Quebec’s right-wing populist Coalition Avenir Québec (CAQ) provincial government recently lowered the requirements for the training and licensing of crane operators. The 870-hour technical degree (DEP) has been replaced by 150 hours of on-the-job training. Additionally, a DEP is no longer necessary for someone to drive boom trucks. Instead, barely 80 hours of training is now required, and the instructor does not need to be a crane operator.
This regressive regulatory “reform” poses a serious threat to the safety of both the public and construction workers. Crane operators fear a return to the 4.5 person average annual death rate that prevailed before the mandatory DEP came into effect in 1989. In the three decades since then, the annual average has fallen by two-thirds, to 1.5 deaths per year.
On social media, crane operators are calling for action, including walkouts, against the changes to their training requirements.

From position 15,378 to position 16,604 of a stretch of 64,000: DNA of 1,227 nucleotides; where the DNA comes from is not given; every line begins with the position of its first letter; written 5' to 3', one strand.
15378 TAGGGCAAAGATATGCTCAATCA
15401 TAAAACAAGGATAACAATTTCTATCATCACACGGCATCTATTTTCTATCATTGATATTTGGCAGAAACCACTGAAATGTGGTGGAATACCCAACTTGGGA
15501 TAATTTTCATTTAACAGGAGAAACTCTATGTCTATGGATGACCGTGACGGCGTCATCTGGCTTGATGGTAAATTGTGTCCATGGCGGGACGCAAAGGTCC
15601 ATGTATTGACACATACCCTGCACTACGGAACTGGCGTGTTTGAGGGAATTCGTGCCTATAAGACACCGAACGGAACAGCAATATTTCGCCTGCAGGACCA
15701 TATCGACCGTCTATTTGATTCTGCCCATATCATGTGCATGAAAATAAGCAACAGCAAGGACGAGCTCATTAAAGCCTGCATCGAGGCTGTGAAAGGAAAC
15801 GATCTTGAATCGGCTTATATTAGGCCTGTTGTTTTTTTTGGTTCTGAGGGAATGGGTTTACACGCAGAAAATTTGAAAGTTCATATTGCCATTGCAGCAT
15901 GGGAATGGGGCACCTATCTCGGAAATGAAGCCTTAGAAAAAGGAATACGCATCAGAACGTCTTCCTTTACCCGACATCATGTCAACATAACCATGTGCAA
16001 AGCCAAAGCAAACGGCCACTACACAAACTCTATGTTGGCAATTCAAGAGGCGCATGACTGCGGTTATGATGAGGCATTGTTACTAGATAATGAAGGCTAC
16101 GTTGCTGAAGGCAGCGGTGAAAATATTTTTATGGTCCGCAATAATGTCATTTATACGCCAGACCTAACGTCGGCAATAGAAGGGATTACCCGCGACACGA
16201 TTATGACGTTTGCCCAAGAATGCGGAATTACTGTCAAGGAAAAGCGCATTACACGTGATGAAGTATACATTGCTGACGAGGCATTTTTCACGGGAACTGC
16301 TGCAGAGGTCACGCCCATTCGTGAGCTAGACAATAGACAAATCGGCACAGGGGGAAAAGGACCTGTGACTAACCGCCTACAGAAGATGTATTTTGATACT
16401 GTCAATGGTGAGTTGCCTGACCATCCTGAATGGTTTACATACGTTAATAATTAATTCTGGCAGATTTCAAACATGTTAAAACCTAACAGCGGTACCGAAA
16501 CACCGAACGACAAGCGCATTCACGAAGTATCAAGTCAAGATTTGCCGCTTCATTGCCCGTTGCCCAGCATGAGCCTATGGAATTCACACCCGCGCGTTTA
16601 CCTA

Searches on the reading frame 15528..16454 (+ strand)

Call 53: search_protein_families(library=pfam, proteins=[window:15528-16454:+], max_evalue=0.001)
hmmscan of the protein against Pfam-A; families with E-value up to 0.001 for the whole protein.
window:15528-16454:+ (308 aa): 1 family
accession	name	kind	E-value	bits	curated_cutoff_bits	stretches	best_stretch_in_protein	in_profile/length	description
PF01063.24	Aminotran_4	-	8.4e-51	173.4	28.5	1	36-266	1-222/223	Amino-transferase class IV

In June 2018, some 2,000 crane operators mounted an eight-day wildcat strike against the elimination of the DEP requirement. They ignored the frantic calls for a return to work from the then Liberal provincial government, the media and their own union. Under threat of severe sanctions, they bravely defied a court-issued return-to-work order, paralyzing construction sites across the province.
Since then, the Commission de la construction du Québec (CCQ), the government body responsible for overseeing the industry, has transferred nearly 500 cases to prosecutors to initiate criminal proceedings against the strikers. Some crane operators are threatened with fines of up to $10,000 and even imprisonment.
The crane operators’ struggle occurred in the midst of a resurgence of working class struggle on an international scale, including strikes launched in opposition to the union top brass by tens of thousands of teachers in the United States.
This trend continued in the remainder of 2018 and throughout 2019 with the “Yellow Vest” movement in France against social inequality; mass demonstrations in Algeria and Sudan against dictatorial regimes; and the strike of 70,000 auto parts workers in Matamoros, Mexico, which crippled much of North American auto production.